Breaking Records in Gas Detection
A new spectroscopy approach to trace gaseous impurity detection promises unparalleled sensitivity
Matthew Hallam | | Quick Read
Some gaseous impurities can be harmful or indicative of faulty production processes, meaning detection at even trace levels is crucial. A novel interferometric method for background-free broadband absorption spectra measurement and cantilever-enhanced photoacoustic spectroscopy is breaking records in this realm.
“My contribution was the development of advanced light sources and sampling methods to give unprecedented performance,” says Teemu Tomberg, who dedicated his PhD thesis at the University of Helsinki, Finland to the research. “The acoustic detection method bears some resemblance to atomic force microscopy, but the cantilever is moved by the acoustic waves instead of interaction with the sample.”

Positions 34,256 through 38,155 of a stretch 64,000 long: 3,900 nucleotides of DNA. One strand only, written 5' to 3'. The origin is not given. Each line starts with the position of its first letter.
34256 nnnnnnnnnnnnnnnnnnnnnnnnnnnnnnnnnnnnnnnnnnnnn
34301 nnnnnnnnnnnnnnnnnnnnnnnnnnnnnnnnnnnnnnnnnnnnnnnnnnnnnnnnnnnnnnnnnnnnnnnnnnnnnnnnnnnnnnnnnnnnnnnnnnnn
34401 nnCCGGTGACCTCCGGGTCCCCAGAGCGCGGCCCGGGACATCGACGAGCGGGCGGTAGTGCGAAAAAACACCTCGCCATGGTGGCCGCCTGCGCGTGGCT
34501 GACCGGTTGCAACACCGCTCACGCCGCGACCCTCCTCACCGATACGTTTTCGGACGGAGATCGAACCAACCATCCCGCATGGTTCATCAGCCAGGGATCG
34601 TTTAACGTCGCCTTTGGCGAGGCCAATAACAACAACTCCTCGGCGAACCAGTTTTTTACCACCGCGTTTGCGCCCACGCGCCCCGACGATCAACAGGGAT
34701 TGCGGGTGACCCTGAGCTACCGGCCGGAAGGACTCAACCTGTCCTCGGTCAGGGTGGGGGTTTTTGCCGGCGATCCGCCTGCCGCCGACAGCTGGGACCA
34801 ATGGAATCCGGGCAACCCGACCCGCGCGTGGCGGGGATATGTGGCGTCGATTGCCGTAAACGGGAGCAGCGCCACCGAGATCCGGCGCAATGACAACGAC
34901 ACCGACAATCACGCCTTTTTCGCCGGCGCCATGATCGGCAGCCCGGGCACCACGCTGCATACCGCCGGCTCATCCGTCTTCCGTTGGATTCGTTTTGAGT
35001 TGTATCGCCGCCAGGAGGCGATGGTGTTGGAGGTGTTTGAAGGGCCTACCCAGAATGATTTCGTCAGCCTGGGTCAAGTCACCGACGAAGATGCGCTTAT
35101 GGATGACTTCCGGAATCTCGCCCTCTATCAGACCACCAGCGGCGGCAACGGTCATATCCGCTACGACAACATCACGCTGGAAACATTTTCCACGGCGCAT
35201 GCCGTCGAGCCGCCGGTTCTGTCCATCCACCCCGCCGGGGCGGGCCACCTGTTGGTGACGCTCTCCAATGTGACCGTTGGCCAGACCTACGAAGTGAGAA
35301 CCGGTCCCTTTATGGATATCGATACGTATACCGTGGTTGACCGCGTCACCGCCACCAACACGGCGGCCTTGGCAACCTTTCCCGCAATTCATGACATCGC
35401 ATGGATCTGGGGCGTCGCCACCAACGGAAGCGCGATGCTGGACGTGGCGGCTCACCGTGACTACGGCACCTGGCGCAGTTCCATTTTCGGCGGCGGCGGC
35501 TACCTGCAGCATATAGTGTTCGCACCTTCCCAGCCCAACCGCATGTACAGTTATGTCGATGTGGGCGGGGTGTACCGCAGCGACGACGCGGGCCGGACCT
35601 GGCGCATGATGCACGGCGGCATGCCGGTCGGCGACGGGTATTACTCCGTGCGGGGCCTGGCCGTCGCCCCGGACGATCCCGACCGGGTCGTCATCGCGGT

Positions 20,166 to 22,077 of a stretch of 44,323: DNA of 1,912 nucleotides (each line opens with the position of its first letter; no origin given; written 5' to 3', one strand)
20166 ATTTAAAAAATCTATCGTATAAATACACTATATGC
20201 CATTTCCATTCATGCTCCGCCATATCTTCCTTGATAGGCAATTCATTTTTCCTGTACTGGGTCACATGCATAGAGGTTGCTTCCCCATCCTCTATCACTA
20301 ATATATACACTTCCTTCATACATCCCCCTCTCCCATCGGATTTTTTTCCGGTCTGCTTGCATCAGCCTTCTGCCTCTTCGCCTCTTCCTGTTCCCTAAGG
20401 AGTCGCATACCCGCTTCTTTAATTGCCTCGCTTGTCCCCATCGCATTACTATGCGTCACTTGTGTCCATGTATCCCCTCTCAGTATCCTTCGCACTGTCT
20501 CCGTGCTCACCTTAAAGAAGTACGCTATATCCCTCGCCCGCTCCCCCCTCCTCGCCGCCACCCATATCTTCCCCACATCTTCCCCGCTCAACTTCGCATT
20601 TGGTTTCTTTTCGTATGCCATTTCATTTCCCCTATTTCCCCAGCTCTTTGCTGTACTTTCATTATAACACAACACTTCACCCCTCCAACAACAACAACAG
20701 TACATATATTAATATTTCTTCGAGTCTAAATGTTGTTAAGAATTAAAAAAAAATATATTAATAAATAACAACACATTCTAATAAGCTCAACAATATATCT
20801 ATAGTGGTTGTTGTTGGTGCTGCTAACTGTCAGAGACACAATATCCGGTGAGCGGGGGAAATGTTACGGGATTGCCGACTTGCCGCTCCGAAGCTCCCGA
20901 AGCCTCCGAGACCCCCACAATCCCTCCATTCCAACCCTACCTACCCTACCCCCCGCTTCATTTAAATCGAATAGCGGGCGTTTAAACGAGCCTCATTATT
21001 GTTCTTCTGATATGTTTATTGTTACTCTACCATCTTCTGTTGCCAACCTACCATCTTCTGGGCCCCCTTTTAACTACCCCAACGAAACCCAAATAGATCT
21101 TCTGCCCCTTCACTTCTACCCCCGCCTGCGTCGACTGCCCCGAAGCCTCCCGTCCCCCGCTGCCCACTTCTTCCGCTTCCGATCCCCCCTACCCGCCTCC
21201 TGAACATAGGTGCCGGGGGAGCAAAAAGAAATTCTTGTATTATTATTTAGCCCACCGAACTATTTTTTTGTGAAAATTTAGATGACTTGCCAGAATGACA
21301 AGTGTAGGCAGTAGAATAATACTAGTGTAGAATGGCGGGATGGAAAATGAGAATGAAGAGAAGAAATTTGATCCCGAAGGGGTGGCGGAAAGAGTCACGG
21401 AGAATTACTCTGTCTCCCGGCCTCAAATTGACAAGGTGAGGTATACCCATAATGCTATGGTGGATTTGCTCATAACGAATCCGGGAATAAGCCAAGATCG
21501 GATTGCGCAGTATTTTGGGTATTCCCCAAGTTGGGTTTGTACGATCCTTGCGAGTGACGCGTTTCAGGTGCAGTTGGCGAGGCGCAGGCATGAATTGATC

And the applications? Disease diagnosis is one possibility. And Tomberg recognizes the need to present a solution rather than a raw innovation: “Applying these techniques to solving real-world problems is the definite next step. Though I’ve now moved onto new projects, funding applications for my gas detection method are ongoing.”
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- The University of Helsinki (2020). Available at: bit.ly/35T6WIu